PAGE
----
FLOWER FARM & NURSERY NEWS
April 10, 2015

 

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FLOWER FARM & NURSERY NEWS
The latest from Amador Flower Farm in the beautiful Shenandoah Valley
 
In this issue:

  • What’s up at the Farm?

  • What’s Blooming?

  • Web Daylily Special

  • Plant of the Month

  • Timely Tip

  • Manager’s Weekly Specials

 
 
What’s up at the Farm?
 
It bears repeating that our focus for this year, as responsible nursery folks, is to help our local friends navigate water challenges by re-landscaping with water-wise plants and learning how to water in the most efficient way possible. Our Spring Fling demonstrations (this weekend!) will include succulent gardening, tomato & vegetable tips, how to create an herb garden (generally quite drought tolerant) and all about DAYLILIES!


Demonstration schedule HERE.

This weekend is Spring Fling! Join us April 11th and 12th, 9am-4pm.

We have all the vegetable starter plants you need on hand for this weekend! We have 50 varieties of tomatoes and dozens of other veggie starter plants. We’re also focusing on water-wise and succulents this season, with approximately 4 dozen succulent varieties and hundreds of plants on hand!

We’ll have demonstrations and garden decor artisans here, lunch available for purchase at just $4 (chili dog, chips and water or soda) or you can pack a picnic.  There will be free tram rides and we welcome you to walk the gardens with your camera, take photos and be inspired to make changes in your home garden! 9am-4pm, Sat & Sun.  No pets please.

Vote for Amador Flower Farm on KCRA’s “A-List”

We’re competing for Best Garden Center! We are daylilies, water-wise and succulent plants, and veggie central here in the foothills and we’d love your support! Vote HERE



Mother’s Day Picnic at the Farm- it’s a tradition!


Mother’s Day is May 10th this year so pull out the paper calendar or that smart phone calendar app and put “Picnic at the flower farm with Mom” on that date!

What’s Blooming? 

HERE is where you can go to see our most recent updates of the blooms at the farm. This is a gorgeous time of year in the gardens. Visit several times a year to see all that we have for you!




Web Only Special
BIG BOLD BLOOMS Daylily Collection
 
Free shipping and 10% off saves you $22.00 on this collection of BIG beautiful daylilies! We'll send 2 of each of these 5 varieties: Lurch, Christmas Tidings, Fly Catcher, Jolly Red Giant, and Darrell. For each you receive 2 fans for a total of 20 fans in this package!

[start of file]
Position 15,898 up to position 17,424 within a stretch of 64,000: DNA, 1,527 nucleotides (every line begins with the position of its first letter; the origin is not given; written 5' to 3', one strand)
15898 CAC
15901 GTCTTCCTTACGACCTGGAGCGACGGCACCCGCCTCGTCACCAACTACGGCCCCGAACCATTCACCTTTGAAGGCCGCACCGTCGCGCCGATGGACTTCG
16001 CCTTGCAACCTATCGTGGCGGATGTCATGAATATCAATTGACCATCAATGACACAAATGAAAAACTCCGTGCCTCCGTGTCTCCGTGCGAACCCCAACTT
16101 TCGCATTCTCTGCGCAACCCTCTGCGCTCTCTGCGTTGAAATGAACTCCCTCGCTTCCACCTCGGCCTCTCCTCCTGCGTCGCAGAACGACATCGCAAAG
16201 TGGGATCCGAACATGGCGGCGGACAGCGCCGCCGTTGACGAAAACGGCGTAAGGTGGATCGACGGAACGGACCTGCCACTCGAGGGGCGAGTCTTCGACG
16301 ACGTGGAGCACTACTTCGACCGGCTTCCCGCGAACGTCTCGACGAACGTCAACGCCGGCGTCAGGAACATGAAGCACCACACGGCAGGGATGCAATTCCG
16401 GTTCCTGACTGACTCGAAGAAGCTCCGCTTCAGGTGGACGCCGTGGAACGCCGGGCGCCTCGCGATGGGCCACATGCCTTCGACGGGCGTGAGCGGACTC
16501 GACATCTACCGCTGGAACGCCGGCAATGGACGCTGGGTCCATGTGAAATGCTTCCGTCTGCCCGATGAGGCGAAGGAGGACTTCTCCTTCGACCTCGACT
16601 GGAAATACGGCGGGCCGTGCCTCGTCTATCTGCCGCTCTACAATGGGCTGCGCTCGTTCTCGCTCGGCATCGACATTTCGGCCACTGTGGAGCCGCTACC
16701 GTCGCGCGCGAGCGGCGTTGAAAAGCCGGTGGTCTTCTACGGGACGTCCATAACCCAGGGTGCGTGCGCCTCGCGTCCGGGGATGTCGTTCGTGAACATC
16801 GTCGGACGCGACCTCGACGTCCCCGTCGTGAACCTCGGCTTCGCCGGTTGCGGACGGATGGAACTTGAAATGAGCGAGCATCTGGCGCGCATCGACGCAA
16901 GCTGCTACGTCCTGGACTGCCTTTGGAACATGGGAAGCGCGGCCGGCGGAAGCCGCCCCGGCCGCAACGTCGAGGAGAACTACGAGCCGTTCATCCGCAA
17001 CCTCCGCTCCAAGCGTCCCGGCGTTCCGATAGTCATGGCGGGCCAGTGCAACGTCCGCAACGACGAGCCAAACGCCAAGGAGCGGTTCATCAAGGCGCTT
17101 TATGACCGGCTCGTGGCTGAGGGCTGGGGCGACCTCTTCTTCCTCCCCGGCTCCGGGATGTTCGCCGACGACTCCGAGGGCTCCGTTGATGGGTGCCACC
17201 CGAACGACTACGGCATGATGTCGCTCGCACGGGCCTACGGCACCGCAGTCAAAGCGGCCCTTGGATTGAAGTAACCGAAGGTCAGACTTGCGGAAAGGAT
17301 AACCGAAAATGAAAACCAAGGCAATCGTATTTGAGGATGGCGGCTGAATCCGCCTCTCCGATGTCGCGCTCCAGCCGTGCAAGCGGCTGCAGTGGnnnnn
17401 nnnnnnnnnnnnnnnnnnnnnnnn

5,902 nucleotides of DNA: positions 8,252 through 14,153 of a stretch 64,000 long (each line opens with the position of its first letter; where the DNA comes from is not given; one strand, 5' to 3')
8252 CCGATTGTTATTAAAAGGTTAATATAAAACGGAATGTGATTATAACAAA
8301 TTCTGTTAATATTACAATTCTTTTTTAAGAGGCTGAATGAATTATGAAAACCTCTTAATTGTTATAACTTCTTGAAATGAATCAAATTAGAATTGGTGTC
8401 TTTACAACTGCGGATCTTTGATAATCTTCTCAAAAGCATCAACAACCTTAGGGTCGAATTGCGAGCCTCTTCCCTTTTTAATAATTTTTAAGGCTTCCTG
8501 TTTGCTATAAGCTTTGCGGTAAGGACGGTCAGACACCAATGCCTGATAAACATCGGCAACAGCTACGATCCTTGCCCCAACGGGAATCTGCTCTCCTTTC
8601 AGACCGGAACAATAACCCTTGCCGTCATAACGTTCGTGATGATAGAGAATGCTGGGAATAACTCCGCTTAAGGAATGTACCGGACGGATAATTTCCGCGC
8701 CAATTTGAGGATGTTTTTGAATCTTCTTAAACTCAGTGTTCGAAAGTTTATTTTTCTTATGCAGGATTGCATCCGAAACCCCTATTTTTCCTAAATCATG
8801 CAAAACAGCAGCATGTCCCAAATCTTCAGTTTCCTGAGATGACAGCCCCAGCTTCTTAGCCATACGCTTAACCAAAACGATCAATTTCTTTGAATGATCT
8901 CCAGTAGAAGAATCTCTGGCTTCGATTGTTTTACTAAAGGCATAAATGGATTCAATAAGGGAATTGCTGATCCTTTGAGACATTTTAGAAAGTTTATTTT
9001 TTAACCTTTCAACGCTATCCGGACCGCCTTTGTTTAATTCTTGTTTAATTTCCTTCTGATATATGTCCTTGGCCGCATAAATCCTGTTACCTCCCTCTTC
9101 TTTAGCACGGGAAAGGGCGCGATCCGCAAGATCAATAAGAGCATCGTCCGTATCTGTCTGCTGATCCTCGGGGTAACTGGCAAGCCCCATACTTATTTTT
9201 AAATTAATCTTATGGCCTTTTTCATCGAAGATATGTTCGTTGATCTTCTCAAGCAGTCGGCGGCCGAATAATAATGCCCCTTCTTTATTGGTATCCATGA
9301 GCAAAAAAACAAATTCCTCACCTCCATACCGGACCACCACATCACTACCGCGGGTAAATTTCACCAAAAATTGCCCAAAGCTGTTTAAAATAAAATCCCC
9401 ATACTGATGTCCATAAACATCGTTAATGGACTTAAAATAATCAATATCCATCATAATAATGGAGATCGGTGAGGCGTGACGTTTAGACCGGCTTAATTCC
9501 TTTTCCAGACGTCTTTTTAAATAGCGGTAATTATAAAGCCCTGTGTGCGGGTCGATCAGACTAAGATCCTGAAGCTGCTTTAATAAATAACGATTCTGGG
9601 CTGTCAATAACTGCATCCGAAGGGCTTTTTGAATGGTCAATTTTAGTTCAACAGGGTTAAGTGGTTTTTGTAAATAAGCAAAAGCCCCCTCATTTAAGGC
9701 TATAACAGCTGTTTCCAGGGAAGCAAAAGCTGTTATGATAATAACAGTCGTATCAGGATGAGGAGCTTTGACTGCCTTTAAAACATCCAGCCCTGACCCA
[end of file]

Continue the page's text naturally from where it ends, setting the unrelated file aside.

Four of the five are rebloomers and the fifth blooms mid AND late season! Quantities are limited. Free shipping applies to the contiguous US only. Order HERE

 

Plant of the Month
Daylilies…Our Specialty!

Amador Flower Farm specializes in Daylilies. We started with about 600 varieties and now have over 1200. When our grounds are in bloom we have over a million flowers blooming!
 
The Basics:
Daylilies are tuberous fleshy-rooted perennial plants that produce clumps of sword shaped leaves and clusters of flowers on stems (scapes) above the foliage  They come in almost all colors, can be 10” tall or up to 5’ or more, can have flowers that are 1.5” up to 10” or more and all can be grouped into three categories:
 
Dormant
These varieties are the most cold-hardy surviving temperatures down to minus 35 degrees F. They die back completely as winter approaches and re-emerge in spring.

Evergreen
They retain their leaves throughout the year in mild climates.  Evergreens are not recommended for severe climates unless they are well mulched to protect against freezing.

Semi-Evergreen
These may or may not retain their leaves in winter depending on where they are grown.
 
Growing:
Daylilies need four to six hours of direct sun per day and a full sun location is preferable.  Hemerocallis (daylilies) are drought tolerant and will survive with limited water. They will perform best with adequate irrigation especially in hot summer climates, but they are bloomin’ survivors in times of reduced irrigation. 
 
Daylilies do not require multiple applications of fertilizers, however one application in spring of a 5-10-10 or a 5-10-5 formulation will promote healthy plants and increased blooms.  Be sure to follow recommended application rates as noted by the manufacturer.  Mulching with several inches of organic material such as bark chips, or compost will decrease weed growth and help soil retain moisture.  Deadheading spent flowers and removing stalks (scapes), will give the plants a neater appearance but does not encourage additional flower production.